Associazione Nazionale Medici Cardiologi Ospedalieri



Endocarditis team? Designing an original and tailored clinical pathway

PAVONE Natalia ROMA(ROMA) – Fondazione Policlinico Universitario A. Gemelli IRCCS, Roma, Italia | Cammertoni Federico roma(roma) – Fondazione Policlinico Universitario A. Gemelli IRCCS, Roma, Italia | Bruno Piergiorgio roma(ROMA) – Fondazione Policlinico Universitario A. Gemelli IRCCS, Roma, Italia

Infective endocarditis (IE) remains a poorly understood disease that primarily affects either native or prosthetic heart valves. Its incidence has increased over the past two decades, now affecting 3 to 10 individuals per 100.000/year in the general population. Despite advances in early diagnosis and surgical intervention, IE continues to pose a significant challenge, often leading to severe complications and carrying a substantial burden of morbidity and mortality.

Data from the EURO-Endo registry show a drastic change in IE and provide an accurate picture of IE disease today. In European countries, it tends to affect older patients with a remarkable 12% of cases occurring in those aged ≥ 80 years. The traditional care pathway is often fragmented into multiple and potentially dangerous steps, resulting in delayed diagnosis and treatment. Such a “patchy” approach may cause suboptimal patient management, especially in the subset of frail patients with important concomitant diseases and high surgical risk.

Clinical pathways (CPs) are an evidence-based multidisciplinary care plans involving diagnosis, treatment and rehabilitation phases, through which to follow patients from hospital admission to discharge, in order to manage a specific health condition, aiming to optimize patient and hospital/team outcomes, while contributing to a better organized care processes. In 2018, a working group composed by healthcare managers, infectious disease specialists, cardiac surgeons, cardiologists, anesthesiologists, geriatricians and other professionals involved in the care of IE patients have engineered a dedicated CP for IE at our institution. The CP introduced significant changes in the management of patients with IE. As a result, the quality of care and services offered increased, a faster and more appropriate diagnosis and treatment were achieved, patient outcomes and safety improved and a better coordination and continuity of care between different settings was guaranteed.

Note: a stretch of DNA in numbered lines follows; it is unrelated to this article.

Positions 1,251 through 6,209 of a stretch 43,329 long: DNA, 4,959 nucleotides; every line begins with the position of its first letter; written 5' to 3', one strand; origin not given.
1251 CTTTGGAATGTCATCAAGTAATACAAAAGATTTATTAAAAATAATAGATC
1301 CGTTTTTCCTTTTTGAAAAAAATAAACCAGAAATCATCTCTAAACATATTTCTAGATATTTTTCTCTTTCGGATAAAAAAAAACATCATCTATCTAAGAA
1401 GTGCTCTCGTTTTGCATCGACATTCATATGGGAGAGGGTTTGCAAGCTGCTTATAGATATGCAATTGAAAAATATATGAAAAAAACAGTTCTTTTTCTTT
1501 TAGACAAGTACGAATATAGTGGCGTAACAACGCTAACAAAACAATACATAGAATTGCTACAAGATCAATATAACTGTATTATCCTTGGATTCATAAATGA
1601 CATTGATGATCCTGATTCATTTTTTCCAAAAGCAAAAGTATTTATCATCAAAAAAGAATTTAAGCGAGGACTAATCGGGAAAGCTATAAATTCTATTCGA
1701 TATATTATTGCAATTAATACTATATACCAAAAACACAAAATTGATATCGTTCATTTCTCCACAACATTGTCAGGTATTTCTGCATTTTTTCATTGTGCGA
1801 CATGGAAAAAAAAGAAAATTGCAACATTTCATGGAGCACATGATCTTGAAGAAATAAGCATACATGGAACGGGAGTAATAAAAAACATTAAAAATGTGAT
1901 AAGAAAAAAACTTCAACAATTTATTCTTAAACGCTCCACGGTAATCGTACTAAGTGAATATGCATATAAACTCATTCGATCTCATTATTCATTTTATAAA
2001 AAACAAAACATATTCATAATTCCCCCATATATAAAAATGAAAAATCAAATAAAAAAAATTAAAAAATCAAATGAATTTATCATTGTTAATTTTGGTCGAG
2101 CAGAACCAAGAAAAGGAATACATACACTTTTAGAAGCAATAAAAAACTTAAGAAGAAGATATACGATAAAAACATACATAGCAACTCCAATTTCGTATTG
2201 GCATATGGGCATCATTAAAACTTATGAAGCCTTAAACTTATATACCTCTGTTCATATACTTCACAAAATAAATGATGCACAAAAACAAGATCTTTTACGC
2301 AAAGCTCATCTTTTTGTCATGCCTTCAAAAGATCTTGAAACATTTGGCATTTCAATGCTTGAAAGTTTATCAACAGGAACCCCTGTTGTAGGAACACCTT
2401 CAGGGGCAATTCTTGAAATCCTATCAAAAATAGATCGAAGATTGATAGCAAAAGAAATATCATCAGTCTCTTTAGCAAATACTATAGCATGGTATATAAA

The growing burden of IE in western countries demands an evidence-based multidisciplinary care plan. The creation of a territorial network ensures continuity and appropriateness of care in conjunction with the referring physicians/hospital and rationalization of resources. Although some controversies still exist, we believe that CP will have a positive impact on quality in health care.